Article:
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Casual scribe

TW: New member

Hi. I’m struggling with depressors and anxiety from Complex PTSD. I recently moved back to Victoria after living in South Australia since the birth of my daughter almost 15 years ago, leaving my daughter (L) in South Australia in the care of her Dad.

L has previously lived in my care or 50/50 care.

I had to leave in order to look after my own mental health as I was isolated in South Australia and have my sister and friends here in Victoria.

I am still unwell emotionally. I know it’s better for my mental health to be here but my heart is broken about leaving my daughter.

L had been living with me full time and had become increasingly sullen and insolent and contemptuous of me as my mental health declined. I was crying often, most days. I know that would have been scary and confusing and confronting for her. Nonetheless it breaks my heart that she responds with rejection.

It was this dynamic that led to me making an executive decision that she would live with her Dad full time. And about 3 months later I ended up in hospital for 3 weeks due to my mental health and, knowing I needed support from people who loved me, I moved to Victoria.

Yet I am overwhelmed with grief and shame and am heartbroken. I feel I have failed at the one thing that is most important to me, failed the one person who is most important to me.

I am on medication, I am linked in with post discharge mental health services, I am doing everything I can to get better. I am so scared I never will.

I would love to hear from anyone who has been through similar experiences or who can relate, or who can empathise.

All my close friends who are parents here are still with the father of their children and in better than average marriages.

I feel so much grief.

Prolific scribe

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Hi there @Akitten ,

Thank you for reaching out to the community and sharing what has been going on for you. It certainly takes a lot of courage to do what you have done for the sake of your daughter. I hear the grief you are feeling and your heart break over having to leave your daughter in South Australia with her father. At the same time, you were able to see how your declining mental health was affecting her.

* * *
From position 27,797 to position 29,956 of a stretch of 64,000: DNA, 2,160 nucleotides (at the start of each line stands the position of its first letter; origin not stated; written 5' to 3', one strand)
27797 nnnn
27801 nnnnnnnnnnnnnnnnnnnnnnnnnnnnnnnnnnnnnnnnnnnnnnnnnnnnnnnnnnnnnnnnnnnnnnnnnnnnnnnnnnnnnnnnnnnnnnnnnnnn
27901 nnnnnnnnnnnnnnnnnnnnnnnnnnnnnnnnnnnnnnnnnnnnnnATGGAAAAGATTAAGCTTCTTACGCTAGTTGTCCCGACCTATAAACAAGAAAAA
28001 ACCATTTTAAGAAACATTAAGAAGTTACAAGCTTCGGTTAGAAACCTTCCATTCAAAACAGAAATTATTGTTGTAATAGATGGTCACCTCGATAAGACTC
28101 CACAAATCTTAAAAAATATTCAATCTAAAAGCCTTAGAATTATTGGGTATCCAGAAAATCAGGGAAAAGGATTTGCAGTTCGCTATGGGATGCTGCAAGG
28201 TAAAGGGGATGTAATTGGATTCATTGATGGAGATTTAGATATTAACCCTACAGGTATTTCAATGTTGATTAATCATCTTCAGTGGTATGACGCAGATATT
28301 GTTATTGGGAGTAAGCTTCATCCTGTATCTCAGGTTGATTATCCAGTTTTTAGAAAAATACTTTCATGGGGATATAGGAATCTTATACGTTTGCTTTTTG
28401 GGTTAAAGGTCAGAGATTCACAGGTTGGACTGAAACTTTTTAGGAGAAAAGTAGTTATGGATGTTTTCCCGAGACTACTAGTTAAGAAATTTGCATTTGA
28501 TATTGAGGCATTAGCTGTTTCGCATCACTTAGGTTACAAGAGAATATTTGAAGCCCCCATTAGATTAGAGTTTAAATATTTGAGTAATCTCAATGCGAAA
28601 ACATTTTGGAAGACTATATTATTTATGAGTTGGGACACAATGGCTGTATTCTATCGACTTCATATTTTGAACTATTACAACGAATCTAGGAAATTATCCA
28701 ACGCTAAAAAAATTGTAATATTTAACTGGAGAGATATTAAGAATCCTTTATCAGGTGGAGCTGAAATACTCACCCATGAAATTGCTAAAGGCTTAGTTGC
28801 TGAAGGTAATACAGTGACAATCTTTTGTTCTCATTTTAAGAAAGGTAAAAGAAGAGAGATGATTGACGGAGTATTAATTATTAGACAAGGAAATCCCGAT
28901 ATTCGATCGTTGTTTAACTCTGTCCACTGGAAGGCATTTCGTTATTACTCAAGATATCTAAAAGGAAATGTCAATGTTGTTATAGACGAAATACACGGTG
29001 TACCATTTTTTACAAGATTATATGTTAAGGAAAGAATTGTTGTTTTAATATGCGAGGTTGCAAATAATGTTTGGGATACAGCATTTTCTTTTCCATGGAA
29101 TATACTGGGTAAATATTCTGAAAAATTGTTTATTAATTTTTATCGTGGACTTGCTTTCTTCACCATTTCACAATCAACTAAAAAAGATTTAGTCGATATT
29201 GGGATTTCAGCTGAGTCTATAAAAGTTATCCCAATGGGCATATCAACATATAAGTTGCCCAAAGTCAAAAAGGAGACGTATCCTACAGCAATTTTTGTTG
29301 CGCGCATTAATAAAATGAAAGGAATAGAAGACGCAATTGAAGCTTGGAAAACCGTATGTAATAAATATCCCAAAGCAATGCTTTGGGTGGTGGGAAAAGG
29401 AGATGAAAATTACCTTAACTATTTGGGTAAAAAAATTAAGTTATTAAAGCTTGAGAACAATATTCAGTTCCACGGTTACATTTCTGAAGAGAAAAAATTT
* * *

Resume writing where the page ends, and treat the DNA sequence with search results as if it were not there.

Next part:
Do you still get to speak with your daughter?

I'm wondering if this is a chance to focus on your own recovery and mental health so that perhaps one day you can be reunited with her and be the parent you ideally want to be for her?

I hear she is the world to you so that you'd sure want what's best for her. It's great to hear that you have post discharge supports in place. Hopefully, you can be linked in with services longer term so you get the support you deserve.

We encourage you to continue reaching out and connecting with the community. There are many others who want to support you through this so that you feel less alone. 

Talking about and working through the grief with a professional might help you in your recovery. Services such as Griefline have dedicated professionals you can speak to. Beyond Blue may also be helpful if you want to speak to someone.

We hope to hear from you soon.

Casual scribe

Re: TW: New member

I see the date was a while ago and I hope Ur doing alright.

Just wanted to say that you are doing amazing that you had the courage and insight to know U needed help and to be admitted into hospital to get the help and medication you need!!

Mum's are amazing at doing "mum guilt" and I don't know how to get rid of it, but be assured that U have done what needed to be done. You needed to "put your oxygen mask on and sort yourself out before U can help others" (like your child).

Life isn't a fairytale and sometimes reality sucks. I found that a bunch of skills I picked up from outpatient programs really helped me such as "Radical acceptance" which is always hard to do, but I have to admit, it creates results.

Hope things have progressed in a better direction. Feel free to drop a message if you want to chat.

Take care!!


Re: TW: New member

Hi again @Garnet ,

Thank you for supporting Akitten on this thread. Your comment about putting on your own oxygen mask first is spot on. We can't look after others without first making sure we ourselves are okay. It can help to remind ourselves of this if we are ever feeling guilty for prioritising our own wellbeing.

Your mentioning of Radical Acceptance as a skill is so insightful as well. Thank you for sharing this. There's a lot of things in life that do indeed suck and sometimes it can be more helpful to accept (this doesn't necessarily have to mean approve of) the things we cannot change. This can help us redirect our efforts to things that are within our control and feel more empowered